Diagnostic Accuracy of an App-Guided, Self-Administered Test for Influenza among Individuals presenting to General Practice with Influenza-Like Illness: Study Protocol

Victoria Lyon, Monica Zigman Suchsland, Monique Chilver, Nigel Stocks, Barry Lutz, Philip Su, Shawna Cooper, Chunjong Park, Libby Lavitt, Alex Mariakakis, Shwetak Patel, Chelsey Graham, Mark Rieder, Cynthia LeRouge, Matthew Thompson
RDTScan helps community health workers capture high-quality images of malaria rapid diagnostic tests (RDTs) collected in real-world environments without the need of extra hardware.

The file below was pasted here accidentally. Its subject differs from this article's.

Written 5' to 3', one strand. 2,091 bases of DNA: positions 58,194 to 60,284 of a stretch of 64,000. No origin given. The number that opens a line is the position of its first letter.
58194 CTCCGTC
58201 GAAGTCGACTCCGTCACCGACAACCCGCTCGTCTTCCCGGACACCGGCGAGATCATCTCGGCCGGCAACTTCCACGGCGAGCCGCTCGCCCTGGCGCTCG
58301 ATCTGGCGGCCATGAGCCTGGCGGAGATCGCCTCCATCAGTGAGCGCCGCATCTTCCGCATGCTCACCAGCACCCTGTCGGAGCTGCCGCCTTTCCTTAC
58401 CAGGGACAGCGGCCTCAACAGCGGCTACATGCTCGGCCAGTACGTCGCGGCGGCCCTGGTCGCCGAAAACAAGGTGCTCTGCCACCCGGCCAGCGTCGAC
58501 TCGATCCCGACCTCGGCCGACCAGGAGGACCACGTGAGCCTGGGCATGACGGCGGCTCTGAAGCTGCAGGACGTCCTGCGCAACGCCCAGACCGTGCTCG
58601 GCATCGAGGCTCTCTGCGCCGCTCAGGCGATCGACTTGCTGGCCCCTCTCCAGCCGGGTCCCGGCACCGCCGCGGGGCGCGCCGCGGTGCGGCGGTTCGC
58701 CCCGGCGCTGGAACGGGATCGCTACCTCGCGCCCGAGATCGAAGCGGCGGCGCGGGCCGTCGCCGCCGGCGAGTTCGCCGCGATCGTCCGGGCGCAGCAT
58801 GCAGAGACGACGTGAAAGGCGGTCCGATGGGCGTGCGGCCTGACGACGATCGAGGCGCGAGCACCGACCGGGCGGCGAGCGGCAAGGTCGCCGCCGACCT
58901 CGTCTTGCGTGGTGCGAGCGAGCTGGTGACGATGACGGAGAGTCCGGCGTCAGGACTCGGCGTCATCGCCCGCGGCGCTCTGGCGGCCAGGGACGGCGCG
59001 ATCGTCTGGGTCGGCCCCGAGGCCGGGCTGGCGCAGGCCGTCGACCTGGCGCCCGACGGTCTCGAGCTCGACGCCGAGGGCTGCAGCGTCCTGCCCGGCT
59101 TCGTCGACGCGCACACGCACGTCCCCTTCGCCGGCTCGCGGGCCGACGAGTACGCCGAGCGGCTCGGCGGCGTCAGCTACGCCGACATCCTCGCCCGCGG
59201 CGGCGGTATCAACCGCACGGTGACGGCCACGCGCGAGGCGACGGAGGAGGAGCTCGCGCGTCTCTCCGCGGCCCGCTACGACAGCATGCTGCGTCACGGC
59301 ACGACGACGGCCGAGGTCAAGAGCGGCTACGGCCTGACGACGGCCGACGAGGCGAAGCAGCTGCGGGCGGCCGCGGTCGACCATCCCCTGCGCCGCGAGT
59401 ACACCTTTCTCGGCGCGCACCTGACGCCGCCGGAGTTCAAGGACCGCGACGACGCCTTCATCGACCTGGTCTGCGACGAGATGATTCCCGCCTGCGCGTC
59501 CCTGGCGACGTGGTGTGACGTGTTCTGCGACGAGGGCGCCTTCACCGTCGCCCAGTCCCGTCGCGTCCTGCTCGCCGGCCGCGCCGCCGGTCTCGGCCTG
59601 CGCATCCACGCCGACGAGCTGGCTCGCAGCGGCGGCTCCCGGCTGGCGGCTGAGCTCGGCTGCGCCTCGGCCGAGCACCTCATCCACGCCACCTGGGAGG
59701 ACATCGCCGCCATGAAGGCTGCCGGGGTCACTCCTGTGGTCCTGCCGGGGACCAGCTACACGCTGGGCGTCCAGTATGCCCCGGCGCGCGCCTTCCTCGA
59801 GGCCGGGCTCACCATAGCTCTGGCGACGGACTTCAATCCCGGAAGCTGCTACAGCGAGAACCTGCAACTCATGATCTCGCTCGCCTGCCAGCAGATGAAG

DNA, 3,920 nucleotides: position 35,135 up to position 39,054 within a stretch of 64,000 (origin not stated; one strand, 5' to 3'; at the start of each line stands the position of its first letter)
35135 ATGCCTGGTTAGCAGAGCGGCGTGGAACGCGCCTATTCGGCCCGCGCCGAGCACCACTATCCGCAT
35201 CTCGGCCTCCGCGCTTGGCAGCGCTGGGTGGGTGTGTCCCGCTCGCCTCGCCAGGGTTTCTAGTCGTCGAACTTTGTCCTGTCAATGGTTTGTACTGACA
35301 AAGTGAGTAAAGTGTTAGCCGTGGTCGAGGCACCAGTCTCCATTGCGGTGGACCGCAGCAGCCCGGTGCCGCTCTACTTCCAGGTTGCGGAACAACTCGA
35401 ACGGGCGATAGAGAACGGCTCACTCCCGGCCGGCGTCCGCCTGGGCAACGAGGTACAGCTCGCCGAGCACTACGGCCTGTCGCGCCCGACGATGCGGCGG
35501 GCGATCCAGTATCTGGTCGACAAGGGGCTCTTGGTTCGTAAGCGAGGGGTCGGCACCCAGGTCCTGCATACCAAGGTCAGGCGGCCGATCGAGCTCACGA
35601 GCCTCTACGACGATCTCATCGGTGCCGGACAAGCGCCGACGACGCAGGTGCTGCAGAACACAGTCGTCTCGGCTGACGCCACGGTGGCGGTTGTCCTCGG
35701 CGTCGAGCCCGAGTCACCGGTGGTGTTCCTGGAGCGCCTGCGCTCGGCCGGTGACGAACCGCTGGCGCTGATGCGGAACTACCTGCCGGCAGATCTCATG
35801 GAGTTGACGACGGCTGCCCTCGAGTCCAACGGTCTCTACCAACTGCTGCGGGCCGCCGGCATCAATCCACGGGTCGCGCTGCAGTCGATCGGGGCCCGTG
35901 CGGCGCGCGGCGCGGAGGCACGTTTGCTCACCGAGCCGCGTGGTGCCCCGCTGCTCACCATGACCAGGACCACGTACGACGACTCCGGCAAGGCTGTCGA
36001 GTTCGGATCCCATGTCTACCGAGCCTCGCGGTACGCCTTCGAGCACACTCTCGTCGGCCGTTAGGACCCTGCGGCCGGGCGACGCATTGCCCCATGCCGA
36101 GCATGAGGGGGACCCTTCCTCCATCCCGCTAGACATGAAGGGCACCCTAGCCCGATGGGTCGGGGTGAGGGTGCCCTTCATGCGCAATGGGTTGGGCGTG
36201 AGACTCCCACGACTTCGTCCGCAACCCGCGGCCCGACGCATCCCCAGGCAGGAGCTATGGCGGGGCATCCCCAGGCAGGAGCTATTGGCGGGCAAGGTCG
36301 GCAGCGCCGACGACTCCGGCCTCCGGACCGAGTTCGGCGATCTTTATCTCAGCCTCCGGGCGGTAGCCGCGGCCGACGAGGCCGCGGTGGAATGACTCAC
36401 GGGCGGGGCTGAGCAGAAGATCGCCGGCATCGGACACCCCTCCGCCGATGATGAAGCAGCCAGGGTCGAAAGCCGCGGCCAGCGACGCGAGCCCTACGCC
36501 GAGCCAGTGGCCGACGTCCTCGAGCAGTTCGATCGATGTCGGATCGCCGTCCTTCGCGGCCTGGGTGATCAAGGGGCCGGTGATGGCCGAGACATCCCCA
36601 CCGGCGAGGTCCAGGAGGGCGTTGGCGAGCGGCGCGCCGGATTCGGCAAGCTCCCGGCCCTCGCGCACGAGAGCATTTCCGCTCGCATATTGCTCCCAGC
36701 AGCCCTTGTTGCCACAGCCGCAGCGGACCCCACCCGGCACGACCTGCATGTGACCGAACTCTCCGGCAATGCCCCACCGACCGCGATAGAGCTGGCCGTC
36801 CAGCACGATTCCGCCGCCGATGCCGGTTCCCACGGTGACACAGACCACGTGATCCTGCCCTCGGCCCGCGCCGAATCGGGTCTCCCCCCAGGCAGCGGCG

Adults (≥18 years) presenting with ILI will be recruited by general practitioners (GP) participating in Australian Sentinel Practices Research Network. Eligible participants will have a nasal swab obtained by their GP for verification of influenza A/B status using reverse transcription polymerase chain reaction (RT-PCR) test at an accredited laboratory. Participants will receive an influenza test kit and will download an app that collects self-reported symptoms and influenza risk factors, then instructs them in obtaining a low-nasal self-swab, running a QuickVue influenza A+B lateral flow immunoassay (Quidel Corporation) and interpreting the results. Participants will also interpret an enhanced image of the test strip in the app. The primary outcome will be the accuracy of participants’ test interpretation compared with the laboratory RT-PCR reference standard. Secondary analyses will include accuracy of the enhanced test strip image, accuracy of an automatic test strip reader algorithm and validation of prediction rules for influenza based on self-reported symptoms. A post-test survey will be used to obtain participant feedback on self-test procedures.